Heo Wook stands next to his painting “PEACE in Ukraine” wearing a face mask designed with the image at Jeongdong 1928 Gallery in Seoul. (Park Yuna/The Korea Herald)
Artist Heo Wook is happiest when he draws lines to connect edges in his works. He has pursued an artistic concept of his own, which he calls “Cheomcheom,” that has evolved throughout his artistic career.
After graduating from Beaux-Arts de Paris with degrees in drawing, painting, architecture and multimedia, Heo has explored how relationships are created among objects or people. The concept “Cheomcheom” literally means to constantly lay one thing upon another in Korean.
“I came to think that many circumstances are a result of relationships around us reciprocating one another. It is like ‘support-supported.’ We constantly meet, communicate and conflict in our relations, as well as return one’s kindness and favors in our lives,” Heo said in an email interview with The Korea Herald.
Heo’s viewpoint as an artist is featured in his painting “PEACE in Ukraine” that was used for the poster of the “2022 Special Concert for World Peace.” The special concert was held last Wednesday at the Seoul Art Center, co-hosted by The Korea Herald and led by the Seoul Pops Orchestra and conductor Ha Sung-ho.
The painting “PEACE in Ukraine” was created with the colors of Ukraine’s national flag and is emblazoned with the word “Peace” to express hope for world peace and opposition to the war in Ukraine.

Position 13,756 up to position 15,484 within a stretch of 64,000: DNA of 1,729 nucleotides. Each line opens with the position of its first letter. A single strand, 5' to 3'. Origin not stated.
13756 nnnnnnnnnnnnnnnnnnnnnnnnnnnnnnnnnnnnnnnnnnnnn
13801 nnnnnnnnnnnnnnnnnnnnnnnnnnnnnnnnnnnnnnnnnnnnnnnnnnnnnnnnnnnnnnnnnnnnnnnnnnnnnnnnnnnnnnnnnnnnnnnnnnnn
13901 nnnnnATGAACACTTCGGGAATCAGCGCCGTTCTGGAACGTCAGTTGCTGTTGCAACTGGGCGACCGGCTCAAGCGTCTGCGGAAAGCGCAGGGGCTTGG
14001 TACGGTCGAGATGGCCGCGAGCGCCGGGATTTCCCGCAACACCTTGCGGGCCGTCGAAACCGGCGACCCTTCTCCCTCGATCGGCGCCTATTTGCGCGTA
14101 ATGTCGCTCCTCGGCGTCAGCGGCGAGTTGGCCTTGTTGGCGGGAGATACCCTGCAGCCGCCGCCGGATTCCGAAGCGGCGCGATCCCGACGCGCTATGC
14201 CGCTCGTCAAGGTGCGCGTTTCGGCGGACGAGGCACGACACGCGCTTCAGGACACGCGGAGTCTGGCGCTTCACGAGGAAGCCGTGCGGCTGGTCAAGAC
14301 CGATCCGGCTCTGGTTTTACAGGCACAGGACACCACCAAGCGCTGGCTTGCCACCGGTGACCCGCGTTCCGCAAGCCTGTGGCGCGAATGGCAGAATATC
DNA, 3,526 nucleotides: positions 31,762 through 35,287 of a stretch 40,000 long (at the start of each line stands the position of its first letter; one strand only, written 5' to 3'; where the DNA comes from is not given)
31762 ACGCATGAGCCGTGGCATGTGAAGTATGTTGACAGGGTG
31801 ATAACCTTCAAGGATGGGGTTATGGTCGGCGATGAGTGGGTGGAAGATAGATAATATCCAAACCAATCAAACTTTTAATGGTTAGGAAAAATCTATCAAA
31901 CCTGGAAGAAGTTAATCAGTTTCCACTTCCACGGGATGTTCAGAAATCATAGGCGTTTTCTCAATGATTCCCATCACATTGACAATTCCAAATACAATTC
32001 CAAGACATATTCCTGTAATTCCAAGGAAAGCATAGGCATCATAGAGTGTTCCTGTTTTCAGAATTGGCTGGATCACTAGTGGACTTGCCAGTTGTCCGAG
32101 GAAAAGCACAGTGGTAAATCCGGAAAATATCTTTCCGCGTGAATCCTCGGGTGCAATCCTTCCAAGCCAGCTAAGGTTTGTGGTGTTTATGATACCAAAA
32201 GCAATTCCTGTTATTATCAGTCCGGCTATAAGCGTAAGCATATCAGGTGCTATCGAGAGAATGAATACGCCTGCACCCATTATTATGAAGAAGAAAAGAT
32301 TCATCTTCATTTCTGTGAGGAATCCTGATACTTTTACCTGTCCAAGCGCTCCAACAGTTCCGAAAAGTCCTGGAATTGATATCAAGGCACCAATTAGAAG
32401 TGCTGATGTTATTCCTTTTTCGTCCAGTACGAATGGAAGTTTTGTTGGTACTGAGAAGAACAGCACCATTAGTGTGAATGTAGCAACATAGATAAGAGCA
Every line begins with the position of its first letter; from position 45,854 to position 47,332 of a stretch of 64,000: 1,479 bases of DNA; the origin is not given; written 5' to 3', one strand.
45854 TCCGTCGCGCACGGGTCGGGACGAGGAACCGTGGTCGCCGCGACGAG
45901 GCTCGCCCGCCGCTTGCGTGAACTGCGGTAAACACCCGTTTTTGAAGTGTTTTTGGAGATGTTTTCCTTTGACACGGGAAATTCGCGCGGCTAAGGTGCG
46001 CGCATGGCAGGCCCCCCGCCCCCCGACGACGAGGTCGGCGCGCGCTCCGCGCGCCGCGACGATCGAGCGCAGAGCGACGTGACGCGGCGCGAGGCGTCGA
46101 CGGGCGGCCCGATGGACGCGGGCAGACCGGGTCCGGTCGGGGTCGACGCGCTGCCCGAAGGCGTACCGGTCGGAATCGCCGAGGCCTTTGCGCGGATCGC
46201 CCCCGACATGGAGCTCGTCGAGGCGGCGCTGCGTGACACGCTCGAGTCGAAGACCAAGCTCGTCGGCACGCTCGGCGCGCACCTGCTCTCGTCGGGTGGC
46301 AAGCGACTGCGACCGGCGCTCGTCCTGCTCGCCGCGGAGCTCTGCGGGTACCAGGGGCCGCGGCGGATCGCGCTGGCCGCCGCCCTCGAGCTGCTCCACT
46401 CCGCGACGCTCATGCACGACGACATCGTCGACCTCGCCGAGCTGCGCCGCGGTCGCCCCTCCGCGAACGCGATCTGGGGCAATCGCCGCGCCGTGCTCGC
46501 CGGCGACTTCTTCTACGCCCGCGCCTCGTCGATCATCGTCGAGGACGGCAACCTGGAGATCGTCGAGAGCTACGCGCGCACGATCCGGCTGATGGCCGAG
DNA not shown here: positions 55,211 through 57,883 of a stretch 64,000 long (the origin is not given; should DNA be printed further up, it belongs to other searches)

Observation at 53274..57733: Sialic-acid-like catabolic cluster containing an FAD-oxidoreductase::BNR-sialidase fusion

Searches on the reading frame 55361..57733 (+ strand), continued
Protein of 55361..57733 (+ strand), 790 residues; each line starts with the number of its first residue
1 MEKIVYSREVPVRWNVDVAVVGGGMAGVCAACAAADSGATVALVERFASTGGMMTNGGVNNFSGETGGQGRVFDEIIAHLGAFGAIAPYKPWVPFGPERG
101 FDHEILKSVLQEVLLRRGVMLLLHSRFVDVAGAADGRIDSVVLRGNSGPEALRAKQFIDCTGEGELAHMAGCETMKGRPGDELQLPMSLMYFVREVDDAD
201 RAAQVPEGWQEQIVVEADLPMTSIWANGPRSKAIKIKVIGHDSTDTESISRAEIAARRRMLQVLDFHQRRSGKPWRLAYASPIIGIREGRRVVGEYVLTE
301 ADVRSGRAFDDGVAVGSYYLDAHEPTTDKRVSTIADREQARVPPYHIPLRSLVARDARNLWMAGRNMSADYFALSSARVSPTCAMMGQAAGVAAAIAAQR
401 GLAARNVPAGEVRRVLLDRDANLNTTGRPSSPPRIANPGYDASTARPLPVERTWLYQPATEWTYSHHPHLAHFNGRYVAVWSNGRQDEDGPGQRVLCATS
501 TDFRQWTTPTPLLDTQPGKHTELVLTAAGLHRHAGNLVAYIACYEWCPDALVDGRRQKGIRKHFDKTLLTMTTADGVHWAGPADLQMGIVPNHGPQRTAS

“My heart was crying out ‘No War’ when I painted the work. It was like I was layering ‘Peace’ over and over in the painting,” he said. Heo
Face masks designed with the image of the painting filled across the Seoul Art Center with people wearing masks while watching the concert performed by SPO. The scene resonated more when Ukrainian violinist Sergiy Salo performed “Moldova.”
A total of 99 copies of the image were issued as nonfungible tokens at 50,000 won ($40) each on digital art platform and marketplace Evei. All proceeds will be donated to support emergency relief for Ukrainian refugees.
As an artist, Heo considers art a core thread that links different fields and people around the world.
“Art is like a bridge that connects people to each other as well as the present and future. Artists are those who help things go smoothly and have the role of a relationship buffer,” he said.
When asked about what keeps him as an artist, he thought of his 7-year-old son who recognized his father’s painting when he was just 3 years old. “It was a very ‘unique’ and touching moment. Such an experience is the source of my strength as an artist,” he added.
The exhibition “Start Collection,” which features Heo’s works, runs through Tuesday at Jeongdong 1928 Gallery in Seoul.
By Park Yuna (firstname.lastname@example.org)